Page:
Narrative shifts offer many perspectives

Published: December 29 2013 | 7:00 am - Updated: 29 March 2014 | 1:23 am in
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“At Night We Walk in Circles,” the latest novel from Daniel Alacón, begins with the story of Nelson, a young man exploring the world outside his unnamed South American country’s capital city for the first time: (“He’d always been taught it was two different countries: the city, and everything else”). However the novel quickly evolves into a complex tale showcasing the lives of those dearest to Nelson and those on the periphery of his life who, thanks to a suspenseful and surprising turn of events, will come to matter most to him.

At its most fundamental, “At Night We Walk in Circles” is the story of Diciembre, a disbanded revolutionary theater troupe (based on the Peruvian troupe Setiembre) reviving for one final tour. The players include Henry, a playwright haunted by his time in prison, and Patalarga, his old friend and fellow actor. Nelson is cast as the third and final actor and the trio forms an unlikely band of brothers as they perform in fields, living rooms and town squares across the country.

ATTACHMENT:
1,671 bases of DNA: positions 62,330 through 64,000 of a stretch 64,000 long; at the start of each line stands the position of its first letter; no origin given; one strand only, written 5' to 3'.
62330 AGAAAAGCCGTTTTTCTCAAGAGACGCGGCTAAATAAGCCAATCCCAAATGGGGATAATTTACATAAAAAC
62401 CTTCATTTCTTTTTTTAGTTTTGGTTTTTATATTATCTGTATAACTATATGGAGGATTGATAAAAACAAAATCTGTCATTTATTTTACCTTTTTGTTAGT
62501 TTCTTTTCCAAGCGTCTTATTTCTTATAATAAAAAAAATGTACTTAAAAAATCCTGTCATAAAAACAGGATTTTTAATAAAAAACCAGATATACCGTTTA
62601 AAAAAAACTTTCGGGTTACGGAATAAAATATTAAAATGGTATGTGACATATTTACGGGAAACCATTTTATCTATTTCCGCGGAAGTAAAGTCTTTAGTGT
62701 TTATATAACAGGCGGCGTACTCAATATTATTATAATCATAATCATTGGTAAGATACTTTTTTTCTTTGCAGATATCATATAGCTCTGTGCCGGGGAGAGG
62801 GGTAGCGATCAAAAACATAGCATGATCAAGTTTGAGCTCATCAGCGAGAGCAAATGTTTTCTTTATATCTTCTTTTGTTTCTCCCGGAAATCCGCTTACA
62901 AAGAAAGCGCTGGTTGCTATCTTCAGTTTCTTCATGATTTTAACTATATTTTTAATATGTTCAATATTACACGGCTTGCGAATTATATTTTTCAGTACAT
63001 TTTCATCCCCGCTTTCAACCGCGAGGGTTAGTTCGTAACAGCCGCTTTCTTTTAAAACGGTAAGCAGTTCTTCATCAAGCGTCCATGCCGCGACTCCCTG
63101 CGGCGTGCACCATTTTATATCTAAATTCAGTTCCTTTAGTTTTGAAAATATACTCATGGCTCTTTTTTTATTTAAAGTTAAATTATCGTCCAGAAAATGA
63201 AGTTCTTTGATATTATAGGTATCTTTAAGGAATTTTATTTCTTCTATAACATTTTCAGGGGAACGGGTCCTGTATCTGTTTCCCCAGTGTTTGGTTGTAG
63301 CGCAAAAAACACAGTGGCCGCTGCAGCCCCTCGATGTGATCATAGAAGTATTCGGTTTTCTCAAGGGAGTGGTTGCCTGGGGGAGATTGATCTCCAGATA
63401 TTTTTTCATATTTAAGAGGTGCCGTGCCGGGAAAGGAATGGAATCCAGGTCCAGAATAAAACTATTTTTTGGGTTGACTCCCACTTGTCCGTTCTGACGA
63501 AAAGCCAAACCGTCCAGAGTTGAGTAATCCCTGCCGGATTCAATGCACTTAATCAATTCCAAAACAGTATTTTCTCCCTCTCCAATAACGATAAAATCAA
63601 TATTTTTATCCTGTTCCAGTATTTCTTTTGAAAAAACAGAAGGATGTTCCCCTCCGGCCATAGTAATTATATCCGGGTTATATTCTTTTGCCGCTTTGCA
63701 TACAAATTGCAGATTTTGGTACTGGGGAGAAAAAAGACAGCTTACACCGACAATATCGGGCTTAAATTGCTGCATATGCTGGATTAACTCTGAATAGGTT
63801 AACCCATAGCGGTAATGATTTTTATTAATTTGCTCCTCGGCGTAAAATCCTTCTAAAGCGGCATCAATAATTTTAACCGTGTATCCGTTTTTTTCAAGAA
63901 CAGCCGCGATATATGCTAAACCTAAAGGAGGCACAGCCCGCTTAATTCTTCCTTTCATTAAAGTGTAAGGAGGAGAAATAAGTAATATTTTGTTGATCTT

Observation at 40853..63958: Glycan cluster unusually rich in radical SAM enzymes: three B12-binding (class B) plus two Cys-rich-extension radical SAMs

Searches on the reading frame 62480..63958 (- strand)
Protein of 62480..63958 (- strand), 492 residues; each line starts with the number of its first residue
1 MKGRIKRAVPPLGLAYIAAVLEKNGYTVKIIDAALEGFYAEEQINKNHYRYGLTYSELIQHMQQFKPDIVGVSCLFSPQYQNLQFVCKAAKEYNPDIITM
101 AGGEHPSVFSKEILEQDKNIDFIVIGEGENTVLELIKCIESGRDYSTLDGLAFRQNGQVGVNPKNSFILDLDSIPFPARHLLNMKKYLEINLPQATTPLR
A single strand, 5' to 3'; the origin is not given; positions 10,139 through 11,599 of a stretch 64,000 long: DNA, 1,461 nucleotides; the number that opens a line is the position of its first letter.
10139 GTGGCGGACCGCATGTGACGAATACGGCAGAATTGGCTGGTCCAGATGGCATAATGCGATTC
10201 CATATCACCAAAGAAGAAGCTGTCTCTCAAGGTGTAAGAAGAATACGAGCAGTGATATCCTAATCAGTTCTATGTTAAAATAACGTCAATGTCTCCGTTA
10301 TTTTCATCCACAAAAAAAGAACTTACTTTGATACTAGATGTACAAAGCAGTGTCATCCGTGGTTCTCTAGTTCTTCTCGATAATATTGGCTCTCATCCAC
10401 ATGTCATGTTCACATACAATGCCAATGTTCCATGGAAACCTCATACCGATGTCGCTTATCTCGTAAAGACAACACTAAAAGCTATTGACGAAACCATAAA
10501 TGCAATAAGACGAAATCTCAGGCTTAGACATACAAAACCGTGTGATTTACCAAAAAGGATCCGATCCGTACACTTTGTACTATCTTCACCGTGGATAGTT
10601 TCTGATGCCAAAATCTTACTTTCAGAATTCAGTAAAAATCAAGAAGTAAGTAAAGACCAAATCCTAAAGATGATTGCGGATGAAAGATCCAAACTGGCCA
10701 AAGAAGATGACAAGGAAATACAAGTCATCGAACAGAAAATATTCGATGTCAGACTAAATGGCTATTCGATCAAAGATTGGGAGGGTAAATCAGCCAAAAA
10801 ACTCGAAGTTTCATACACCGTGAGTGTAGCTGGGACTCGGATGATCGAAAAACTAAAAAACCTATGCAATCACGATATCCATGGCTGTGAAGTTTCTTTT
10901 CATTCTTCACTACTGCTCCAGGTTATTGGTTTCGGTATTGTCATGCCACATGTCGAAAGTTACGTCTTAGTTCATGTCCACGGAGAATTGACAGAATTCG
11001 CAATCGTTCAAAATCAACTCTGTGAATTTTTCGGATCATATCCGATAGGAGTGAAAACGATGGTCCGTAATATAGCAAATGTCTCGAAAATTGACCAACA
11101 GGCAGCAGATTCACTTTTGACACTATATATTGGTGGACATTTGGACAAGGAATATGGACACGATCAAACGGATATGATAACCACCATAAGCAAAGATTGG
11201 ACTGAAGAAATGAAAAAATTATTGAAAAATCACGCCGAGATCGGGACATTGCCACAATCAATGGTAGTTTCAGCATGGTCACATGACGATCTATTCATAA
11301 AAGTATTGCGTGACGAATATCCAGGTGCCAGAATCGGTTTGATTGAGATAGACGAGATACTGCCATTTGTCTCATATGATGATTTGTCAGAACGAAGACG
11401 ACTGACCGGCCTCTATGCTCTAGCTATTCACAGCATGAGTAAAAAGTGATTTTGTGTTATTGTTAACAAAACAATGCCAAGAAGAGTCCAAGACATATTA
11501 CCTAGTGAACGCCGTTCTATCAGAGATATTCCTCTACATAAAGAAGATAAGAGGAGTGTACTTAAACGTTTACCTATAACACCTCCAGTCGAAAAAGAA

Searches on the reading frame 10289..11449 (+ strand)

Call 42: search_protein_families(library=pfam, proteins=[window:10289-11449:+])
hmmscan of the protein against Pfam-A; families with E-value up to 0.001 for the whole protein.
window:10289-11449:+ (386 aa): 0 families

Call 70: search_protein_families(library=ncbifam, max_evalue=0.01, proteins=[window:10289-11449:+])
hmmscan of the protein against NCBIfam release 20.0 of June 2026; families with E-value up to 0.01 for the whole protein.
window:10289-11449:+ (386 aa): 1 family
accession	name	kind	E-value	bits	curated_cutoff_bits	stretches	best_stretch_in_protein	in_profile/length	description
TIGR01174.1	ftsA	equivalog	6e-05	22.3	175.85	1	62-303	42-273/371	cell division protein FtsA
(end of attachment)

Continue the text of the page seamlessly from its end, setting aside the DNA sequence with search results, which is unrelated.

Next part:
It’s an unusual story, narrated by a journalist who sees Nelson’s life story as the perfect piece to put his new magazine on the map. This point of view allows for inventive narrative shifts and provides a multidimensional view of Nelson and his country while also challenging readers to consider the validity — and morality — of the narrator.

Like a haunting chorus, Alacón returns again and again to his theme: the fear of “being condemned to a life [you don’t] want.” This refrain provides a dark undertone to Nelson’s relatively cheerful explorations with Diciembre and crescendos to the forefront when his life takes a surprising turn at the end of the tour, building to a remarkable — and frightening — final page.

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